the Three Servicemen Statue
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Vietnam Veterans Memorial
and the National Mall
Washington, DC

flower image Previous Getaways

cemetery shrine
In 1943, Buddhist and Christian internees united to construct a “soul consoling tower” in the camp cemetery. (Photo: Mark Hachtmann)

tour group
Manzanar offers visitors opportunities to interact with former internees. Here, Jun Okimoto leads a school tour. (NPS Photo)

reconstructed guard tower
Guard tower No. 8, reconstructed in 2005, represents one of the eight guard towers that surrounded the camp. (Photo: Mark Hachtmann)

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Manzanar National Historic Site
California

Driving U.S. 395 through the windswept Owens Valley of eastern California is an experience to remember. To the west, the Sierra Nevada towers more than 10,000 feet above you; to the east, the Inyo range is nearly as high. To the north, enjoy world-class skiing, hiking, and fishing at Mammoth and June Lake, or head south to explore the Alabama Hills, a favorite location of Hollywood moviemakers.

You may not realize, however, that one of the most infamous chapters of U.S. history played out just west of Highway 395 between the towns of Lone Pine and Independence. During World War II, 11,070 Japanese Americans were confined at Manzanar. Two-thirds were American citizens by birth. None had been charged with a crime. They were simply men, women, and children of Japanese ancestry living on the West Coast while the U.S. was at war with Japan.

On February 19, 1942, President Franklin D. Roosevelt signed Executive Order 9066, ultimately allowing the U.S. Army to round up and confine 120,313 Japanese Americans in 10 camps around the country. The national park system includes two camps in addition to Manzanar: Minidoka and Tule Lake. The National Park Service also manages the Japanese American Memorial to Patriotism during World War II in Washington, DC, and administers a grant program that helps preserve confinement sites and make people aware of their significance.

Japanese Americans at Manzanar lived for up to three and a half years in a camp of one square mile, surrounded by barbed wire, guard towers, and Military Police. The National Park Service preserves this tangible place to allow visitors to explore intangible realities like love and hate, loyalty and betrayal, justice and injustice, and friendship.

Visit Manzanar's extensive exhibit in the restored high school auditorium. Nearby, check out exhibits in a World War II-era mess hall or walk through two reconstructed barracks. Take a self-guided auto or walking tour to see foundations, rock gardens, stone alignments, and historic orchards. Before or after your visit, explore Manzanar's virtual museum.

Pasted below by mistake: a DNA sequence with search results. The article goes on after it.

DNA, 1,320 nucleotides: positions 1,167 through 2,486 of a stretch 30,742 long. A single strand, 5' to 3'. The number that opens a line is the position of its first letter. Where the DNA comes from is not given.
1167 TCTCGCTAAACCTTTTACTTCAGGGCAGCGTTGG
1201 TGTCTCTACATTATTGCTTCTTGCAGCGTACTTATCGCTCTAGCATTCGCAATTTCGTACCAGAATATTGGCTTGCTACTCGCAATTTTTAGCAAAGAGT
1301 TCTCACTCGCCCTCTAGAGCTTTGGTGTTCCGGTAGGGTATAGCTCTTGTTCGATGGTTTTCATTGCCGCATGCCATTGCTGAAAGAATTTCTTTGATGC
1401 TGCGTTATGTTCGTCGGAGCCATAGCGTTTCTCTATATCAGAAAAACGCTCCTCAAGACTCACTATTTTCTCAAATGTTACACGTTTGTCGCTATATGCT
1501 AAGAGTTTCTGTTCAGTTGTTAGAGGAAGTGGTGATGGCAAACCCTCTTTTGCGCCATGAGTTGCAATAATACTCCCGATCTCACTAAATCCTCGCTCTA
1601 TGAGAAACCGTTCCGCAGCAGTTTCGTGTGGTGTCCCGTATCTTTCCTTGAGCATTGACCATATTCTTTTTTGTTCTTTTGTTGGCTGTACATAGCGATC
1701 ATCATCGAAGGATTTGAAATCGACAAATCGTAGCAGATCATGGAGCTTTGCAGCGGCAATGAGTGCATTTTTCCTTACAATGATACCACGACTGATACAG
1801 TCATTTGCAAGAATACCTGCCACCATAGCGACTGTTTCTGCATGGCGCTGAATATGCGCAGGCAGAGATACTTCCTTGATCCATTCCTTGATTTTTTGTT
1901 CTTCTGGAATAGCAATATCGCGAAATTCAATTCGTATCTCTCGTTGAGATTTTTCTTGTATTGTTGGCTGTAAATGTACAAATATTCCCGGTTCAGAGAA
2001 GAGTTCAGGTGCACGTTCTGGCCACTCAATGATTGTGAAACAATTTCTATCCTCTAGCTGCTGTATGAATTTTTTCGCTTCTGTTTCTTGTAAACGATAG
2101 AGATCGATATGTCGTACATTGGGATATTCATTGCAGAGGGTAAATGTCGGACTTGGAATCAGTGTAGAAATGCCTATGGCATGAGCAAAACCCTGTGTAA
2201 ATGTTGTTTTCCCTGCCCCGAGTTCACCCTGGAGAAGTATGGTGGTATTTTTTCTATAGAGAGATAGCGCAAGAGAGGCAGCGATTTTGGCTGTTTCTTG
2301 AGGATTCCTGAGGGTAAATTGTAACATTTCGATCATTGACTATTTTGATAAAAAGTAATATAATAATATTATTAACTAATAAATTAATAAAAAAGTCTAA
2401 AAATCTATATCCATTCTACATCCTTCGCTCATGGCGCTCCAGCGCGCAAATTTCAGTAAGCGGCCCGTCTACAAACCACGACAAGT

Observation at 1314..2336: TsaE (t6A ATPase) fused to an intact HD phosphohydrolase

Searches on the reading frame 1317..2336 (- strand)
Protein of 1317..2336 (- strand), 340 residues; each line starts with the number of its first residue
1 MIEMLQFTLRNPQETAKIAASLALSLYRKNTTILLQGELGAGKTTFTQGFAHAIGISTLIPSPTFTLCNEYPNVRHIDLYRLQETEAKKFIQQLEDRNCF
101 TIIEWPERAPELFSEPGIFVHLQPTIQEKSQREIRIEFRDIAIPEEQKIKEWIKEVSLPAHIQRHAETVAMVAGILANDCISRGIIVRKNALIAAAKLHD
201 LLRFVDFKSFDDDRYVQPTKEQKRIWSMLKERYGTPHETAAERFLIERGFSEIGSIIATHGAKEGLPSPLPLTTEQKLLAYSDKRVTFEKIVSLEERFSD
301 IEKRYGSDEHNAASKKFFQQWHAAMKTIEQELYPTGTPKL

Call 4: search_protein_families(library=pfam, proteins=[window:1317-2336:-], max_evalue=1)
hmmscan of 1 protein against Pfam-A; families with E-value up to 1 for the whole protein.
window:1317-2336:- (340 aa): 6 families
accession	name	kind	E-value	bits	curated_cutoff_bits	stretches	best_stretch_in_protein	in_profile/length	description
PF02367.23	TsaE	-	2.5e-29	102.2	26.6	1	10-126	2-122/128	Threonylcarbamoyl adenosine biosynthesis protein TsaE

If you visit the Manzanar cemetery on the last Saturday in April, you'll be joined by more than 1,000 others for the annual Manzanar Pilgrimage. Any other day of the year, you're likely to find a quiet space to contemplate the 541 lives that began at Manzanar, the 150 that ended here, and all of the others touched by this place.

At Manzanar, explore what happens when “race prejudice, war hysteria, and a failure of political leadership” — according to a 1983 Congressional commission report — overshadow our Constitution. As Charles Evans Hughes, Chief Justice of the United States from 1930 to 1941, wrote, “You may think that the Constitution is your security — it is nothing but a piece of paper. You may think that the statutes are your security – they are nothing but words in a book. You may think that elaborate mechanism of government is your security — it is nothing at all, unless you have sound and uncorrupted public opinion to give life to your Constitution, to give vitality to your statutes, to make efficient your government machinery.”

Travel U.S. 395, enjoy the scenery, and take a few hours to contemplate our Constitution and the protections it promises at a place where — not so long ago — they were largely forgotten.

For more information, please call 760-878-2194; write to Manzanar National Historic Site, PO Box 426, Independence, CA 93526; or visit our website at www.nps.gov/manz.


By Alisa Lynch, Chief of Interpretation, Manzanar National Historic Site


NPS.gov homepage photo: Origami cemetery offerings at Manzanar National Historic Site. (NPS Photo)